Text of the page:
• Ori Geshury

All About Our Shakerato (Inspirations, Recipes, Improvisations)

One of our most enduringly popular drinks, which we've made dozens of version of, is our Shakerato. You can see a version we made with Caphe Roasters coffee below:

The inspiration for this drink came from a lecture by Fernet Branca's global ambassador, Nicola Olianas. A lot of people are familiar with Fernet Branca, and Carpano Antica, and fewer are familiar with Branca Menta (actually my first exposure to the company's portfolio courtesy of a drink at Prime Meats in Brooklyn), and their excellent coffee liqueur, Caffe Borghetti.

The story of Caffe Borghetti

The coffee liqueur was started in 1860 when a new railroad line, the Pescara-Ancona line, opened next door to the coffee shop of Ugo Borghetti. Ugo wanted his guests to enjoy his coffee, but the problem arose of how to sell the coffee. Ugo ended up putting neutral grain spirit and sugar in his espresso, bottling it, and sending his son to go from car to car on the train to sell coffee that tasted as fresh and rich as the espresso at his shop. Olinas said that this method is still used to this day, and there's a spout connected to giant coffee makers, that the workers at Fernet Branca can use to pour themselves perfect espresso at the start of a day.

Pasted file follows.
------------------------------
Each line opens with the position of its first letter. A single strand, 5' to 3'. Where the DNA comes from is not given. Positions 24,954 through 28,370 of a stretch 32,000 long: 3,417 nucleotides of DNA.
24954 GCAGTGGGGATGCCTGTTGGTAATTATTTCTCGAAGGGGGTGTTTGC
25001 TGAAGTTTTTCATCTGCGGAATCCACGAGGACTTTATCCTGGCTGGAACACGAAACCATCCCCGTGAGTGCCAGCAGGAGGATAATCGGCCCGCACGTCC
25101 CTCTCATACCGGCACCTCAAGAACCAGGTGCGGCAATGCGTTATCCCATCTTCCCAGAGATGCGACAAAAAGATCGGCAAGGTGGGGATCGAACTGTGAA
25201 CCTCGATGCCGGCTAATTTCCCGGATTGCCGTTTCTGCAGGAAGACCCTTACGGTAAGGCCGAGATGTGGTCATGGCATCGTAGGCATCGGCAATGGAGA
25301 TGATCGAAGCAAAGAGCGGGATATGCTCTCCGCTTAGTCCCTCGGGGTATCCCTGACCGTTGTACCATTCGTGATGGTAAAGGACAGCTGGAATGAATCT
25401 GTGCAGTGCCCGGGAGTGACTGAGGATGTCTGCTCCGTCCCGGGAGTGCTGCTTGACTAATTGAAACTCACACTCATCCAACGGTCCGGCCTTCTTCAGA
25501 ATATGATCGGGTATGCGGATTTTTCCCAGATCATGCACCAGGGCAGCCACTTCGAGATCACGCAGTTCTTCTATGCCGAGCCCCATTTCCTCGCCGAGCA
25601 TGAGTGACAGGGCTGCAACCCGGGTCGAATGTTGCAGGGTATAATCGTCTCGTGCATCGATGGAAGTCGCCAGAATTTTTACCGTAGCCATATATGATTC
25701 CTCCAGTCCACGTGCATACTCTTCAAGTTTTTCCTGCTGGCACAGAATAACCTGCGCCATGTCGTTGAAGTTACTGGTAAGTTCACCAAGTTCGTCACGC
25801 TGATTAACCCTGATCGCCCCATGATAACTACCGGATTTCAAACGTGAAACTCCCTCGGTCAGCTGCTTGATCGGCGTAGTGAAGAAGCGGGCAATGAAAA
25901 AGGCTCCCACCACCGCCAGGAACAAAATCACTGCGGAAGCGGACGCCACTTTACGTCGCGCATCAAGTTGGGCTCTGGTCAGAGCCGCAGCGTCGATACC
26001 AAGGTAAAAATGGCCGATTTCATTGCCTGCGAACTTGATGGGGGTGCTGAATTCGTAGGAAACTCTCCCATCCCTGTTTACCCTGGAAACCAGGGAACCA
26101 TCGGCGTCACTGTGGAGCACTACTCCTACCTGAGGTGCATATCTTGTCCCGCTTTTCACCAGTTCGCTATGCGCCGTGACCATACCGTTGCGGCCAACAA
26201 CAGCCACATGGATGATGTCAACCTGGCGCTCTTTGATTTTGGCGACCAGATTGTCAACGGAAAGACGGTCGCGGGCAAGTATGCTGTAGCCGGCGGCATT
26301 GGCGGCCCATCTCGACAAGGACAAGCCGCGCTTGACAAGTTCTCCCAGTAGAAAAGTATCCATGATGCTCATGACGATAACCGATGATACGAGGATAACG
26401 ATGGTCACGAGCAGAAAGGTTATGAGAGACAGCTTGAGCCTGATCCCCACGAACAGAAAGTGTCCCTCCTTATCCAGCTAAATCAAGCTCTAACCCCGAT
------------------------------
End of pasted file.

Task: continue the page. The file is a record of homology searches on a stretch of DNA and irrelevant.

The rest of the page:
"Italians don't make perfect coffee, they make perfect espresso" - Nicola Olianas